Hey Mighty Paw fam, Barbara here to talk to you about how to use a slip lead to stop pulling!
For anyone not familiar with a slip lead, I'll first provide a quick overview of what it is followed by more in-depth information on how to properly use it with your pup.
This includes the correct way of slipping it on, keeping it in place and walking your pup on it!
How to Use A Slip Lead to Stop Pulling
What's A Slip Lead Leash?
A Slip Lead is a dog training leash with a built-in collar loop and a stopper. That means you don't have to clip the leash to a separate collar. The leash is usually made of rope and 6' long. You've probably seen it at some point either at:
- Your vet's
- A shelter
- A dog show
It's an effective training tool for all size dogs because the adjustable collar loop is a one-size-fits-all. That's why it's so popular at vet offices and shelters!
Our Mighty Paw Slip Lead is 6' long, bright orange and made using 1/2" climbers' rope that's both durable and weather-resistant. We refer to it as our Mighty Paw Slip Rope Leash.
The rope is smooth, allowing it to slip into place easily when your pup is wearing the leash. The reflective stitching keeps your pup safe and visible in low light (see video clip below).
The way the slip leash works is it tightens when your dog pulls. That provides a cue that lets them know to stop pulling.
In the video below, I used it on a nighttime walk with my pup Wally and combined it with one of our walking harnesses and LED dog necklace for ultimate visibility purposes!
That said, you don't need to use it with any of those. It's designed to be used on its own if that's what you prefer.
How to Put A Slip Lead On Your Dog
As the name suggests, you slip the lead over your dog's head. To do this, open the loop wide enough for your dog's head to fit through.
That's the beauty about this type of leash - it works for a 120lb Newfoundland just as well as it does for a 35 lb Feist mix!
Which way does a slip lead go on?
If you're walking your dog on the left, hold the slip lead so that it forms the letter P when sliding it on.
If you're walking your dog on the right, hold the slip lead so that it forms an inverted letter P/a 9 when sliding it on.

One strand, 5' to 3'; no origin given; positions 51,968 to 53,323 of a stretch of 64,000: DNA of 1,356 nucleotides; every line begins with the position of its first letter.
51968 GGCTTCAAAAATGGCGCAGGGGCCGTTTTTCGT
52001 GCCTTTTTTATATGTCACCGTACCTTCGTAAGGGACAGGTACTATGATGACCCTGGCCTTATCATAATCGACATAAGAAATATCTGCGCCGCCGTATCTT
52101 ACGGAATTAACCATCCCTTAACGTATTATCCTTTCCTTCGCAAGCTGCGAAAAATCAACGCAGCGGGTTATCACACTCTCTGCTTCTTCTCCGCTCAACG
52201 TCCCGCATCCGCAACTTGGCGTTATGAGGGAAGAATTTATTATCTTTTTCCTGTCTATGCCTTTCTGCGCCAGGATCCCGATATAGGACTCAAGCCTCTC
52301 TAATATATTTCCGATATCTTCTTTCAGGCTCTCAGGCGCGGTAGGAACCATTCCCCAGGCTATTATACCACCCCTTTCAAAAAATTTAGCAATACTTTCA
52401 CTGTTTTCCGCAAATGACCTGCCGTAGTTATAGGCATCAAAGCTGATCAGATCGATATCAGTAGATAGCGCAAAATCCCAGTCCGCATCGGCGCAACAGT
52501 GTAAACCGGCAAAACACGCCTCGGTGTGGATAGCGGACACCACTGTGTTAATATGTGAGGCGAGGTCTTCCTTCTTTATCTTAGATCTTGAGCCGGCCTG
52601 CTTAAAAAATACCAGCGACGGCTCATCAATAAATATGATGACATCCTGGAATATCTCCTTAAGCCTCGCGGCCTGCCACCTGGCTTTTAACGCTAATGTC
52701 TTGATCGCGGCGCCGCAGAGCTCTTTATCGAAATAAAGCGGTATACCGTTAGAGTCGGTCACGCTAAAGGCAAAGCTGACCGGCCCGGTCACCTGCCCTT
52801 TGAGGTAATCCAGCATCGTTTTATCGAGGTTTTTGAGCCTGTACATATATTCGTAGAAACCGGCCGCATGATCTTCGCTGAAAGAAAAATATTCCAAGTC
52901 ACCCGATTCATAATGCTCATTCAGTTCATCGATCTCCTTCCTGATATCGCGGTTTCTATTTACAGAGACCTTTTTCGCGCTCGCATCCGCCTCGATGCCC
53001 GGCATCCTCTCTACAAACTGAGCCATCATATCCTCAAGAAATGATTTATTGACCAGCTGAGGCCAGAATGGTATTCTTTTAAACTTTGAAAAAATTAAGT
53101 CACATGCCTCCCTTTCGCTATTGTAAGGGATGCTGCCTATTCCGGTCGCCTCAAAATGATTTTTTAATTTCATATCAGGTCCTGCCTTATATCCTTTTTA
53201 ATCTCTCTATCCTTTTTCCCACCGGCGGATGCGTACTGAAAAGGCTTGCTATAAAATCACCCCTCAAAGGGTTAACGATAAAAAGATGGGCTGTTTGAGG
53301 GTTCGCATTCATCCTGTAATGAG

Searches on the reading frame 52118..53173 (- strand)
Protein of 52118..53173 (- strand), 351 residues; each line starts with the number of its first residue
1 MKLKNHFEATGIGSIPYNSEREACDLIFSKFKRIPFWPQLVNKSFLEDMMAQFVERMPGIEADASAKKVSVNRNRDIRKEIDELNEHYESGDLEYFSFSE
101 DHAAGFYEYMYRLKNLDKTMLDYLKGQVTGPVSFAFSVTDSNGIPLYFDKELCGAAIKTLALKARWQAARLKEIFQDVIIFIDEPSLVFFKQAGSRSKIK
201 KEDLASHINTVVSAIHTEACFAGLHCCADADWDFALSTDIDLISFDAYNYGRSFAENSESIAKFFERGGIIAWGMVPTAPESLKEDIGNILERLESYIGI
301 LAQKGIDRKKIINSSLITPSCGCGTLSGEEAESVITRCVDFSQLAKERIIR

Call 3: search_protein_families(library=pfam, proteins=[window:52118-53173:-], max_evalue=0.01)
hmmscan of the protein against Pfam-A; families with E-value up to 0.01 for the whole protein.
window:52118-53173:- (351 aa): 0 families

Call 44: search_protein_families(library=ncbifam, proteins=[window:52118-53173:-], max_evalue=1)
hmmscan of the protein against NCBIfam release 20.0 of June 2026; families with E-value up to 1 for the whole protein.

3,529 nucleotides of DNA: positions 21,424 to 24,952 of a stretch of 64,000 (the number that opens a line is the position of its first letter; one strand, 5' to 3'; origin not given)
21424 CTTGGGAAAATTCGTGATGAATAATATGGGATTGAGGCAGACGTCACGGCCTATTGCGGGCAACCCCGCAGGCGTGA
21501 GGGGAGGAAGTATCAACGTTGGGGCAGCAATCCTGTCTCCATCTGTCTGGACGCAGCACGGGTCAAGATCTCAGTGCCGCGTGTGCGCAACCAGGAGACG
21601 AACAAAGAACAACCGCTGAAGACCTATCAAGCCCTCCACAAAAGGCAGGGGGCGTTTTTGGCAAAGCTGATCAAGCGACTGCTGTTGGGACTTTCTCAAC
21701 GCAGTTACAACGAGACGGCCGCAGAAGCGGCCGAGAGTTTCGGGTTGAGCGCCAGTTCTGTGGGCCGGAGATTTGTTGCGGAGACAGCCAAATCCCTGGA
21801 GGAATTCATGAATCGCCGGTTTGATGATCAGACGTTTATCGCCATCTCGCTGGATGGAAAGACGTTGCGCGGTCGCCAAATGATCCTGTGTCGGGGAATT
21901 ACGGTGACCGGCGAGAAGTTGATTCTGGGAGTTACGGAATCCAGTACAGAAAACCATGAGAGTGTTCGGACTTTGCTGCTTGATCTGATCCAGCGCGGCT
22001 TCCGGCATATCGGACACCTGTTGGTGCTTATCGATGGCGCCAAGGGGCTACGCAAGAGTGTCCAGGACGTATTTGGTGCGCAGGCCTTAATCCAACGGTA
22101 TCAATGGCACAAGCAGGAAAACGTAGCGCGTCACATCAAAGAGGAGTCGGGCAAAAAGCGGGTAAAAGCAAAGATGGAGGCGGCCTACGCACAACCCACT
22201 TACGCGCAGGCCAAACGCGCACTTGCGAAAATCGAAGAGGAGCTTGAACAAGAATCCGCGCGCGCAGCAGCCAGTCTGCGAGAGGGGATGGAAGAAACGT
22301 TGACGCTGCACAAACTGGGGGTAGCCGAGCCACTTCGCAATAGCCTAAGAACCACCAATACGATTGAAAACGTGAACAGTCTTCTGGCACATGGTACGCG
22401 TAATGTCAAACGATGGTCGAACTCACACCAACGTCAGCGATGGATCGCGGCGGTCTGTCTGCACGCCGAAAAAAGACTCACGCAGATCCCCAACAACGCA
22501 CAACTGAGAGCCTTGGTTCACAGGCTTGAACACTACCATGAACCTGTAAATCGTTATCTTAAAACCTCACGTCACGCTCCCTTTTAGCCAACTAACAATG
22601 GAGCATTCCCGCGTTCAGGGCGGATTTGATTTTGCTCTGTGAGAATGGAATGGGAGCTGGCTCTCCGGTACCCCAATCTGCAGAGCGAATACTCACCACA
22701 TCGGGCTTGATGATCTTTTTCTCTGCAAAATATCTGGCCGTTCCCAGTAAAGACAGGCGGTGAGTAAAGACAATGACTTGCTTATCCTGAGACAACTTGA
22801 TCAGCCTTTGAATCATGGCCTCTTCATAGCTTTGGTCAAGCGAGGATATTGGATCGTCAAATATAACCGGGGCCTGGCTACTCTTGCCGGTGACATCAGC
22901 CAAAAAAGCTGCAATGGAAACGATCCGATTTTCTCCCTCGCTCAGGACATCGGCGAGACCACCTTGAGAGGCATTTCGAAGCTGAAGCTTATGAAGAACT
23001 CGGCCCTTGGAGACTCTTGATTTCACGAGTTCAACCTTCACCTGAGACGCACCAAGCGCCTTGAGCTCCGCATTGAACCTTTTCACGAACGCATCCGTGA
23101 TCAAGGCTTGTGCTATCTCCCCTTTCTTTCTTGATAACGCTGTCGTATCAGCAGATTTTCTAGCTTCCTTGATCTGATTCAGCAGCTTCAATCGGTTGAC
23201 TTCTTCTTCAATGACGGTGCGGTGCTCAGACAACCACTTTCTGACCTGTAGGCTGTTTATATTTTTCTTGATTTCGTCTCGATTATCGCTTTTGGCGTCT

Proper slip lead placement
Unlike your regular flat collar that sits at the base of the neck, the slip lead loop should sit as high as possible on your dog's neck. Ideally, right at the top of your dog's neck, behind the ears.
That's where you're going to have the most control over your dog's entire body, so this position is crucial for your successful slip leash dog training.
When you keep it around your dog's throat, they're going to choke themselves, so please don't do that!
How do you get the slip lead to stay in place?
Next, secure the position of the slip lead with the stopper. To do this, simply slide the stopper where you want the collar loop to sit. It should be tight but still have enough wiggle room for you to slide a finger or two underneath.
If the slip lead keeps sliding down, it's because you're letting your dog walk too far ahead of you while pulling you. Instead, you'll want to walk your dog without tension on the leash. This will prevent the slip lead from sliding down.
Which brings me to the next question:
How do you hold the slip lead to stop pulling?
First things first: Don't keep constant tension on the leash. That's only going to encourage your dog to pull more.
Instead, incorporate directional changes on your walks to keep a loose leash and teach your dog to pay attention to you. You can also walk figure 8s!
So when your dog starts to walk ahead to the point where tension will be on the leash, turn around and walk in the opposite direction!
Here's how to do that:
- Give a quick tug with the slip lead.
- Get your dog's attention - Cooper, this way!
- Then turn around and walk the other way.
The neck pressure he'll feel when you start walking in the opposite direction will convey the message that he needs to follow your lead and ultimately check in with you. He can't do that when he's pulling ahead of you, so he'll soon get the concept of NOT doing that.
Repeat frequently while you're working on your pup's polite leash walking skills. For starters, you could practice in your yard. If you don't have one, find an area that's not overly busy so your dog has an easier time concentrating on you. If you have a long hallway, you can practice there as well!
It's totally fine if you don't get very far on your first few practice walks! Really focus on getting your dog to pay attention to you and to look at you. If you have to change direction 50 times in order to convey that, do it!
Recommended Add On: Dog Treat Pouch
If your dog is food motivated, you can also use food rewards to let him know you're pleased with his behavior. Our dog treat pouches are perfect to hold treats (as well as keys, your phone, poop bags etc) on your training walks.
That said, I would work on getting your pup to look at you for direction - literally! - without food rewards first.
Make yourself interesting and really use your best happy, upbeat tone of voice to get him to follow you and turn around with you. That way, you're not bribing him into following you. Instead, you're strengthening the invisible bond between the two of you.
Once he starts to get that concept, you can layer on treat rewards! Good boy, Cooper!
How NOT to Use A Slip Lead
Some people use the slip lead leash as a head collar. That's a type of training device that's typically used in combination with a regular leash.
We don't recommend turning a slip leash into a head collar simply because it's not made for it. The rope is too thick and will cause chafing on your dog's face and muzzle.
Also, just as another reminder, don't place the slip lead around your dog's trachea!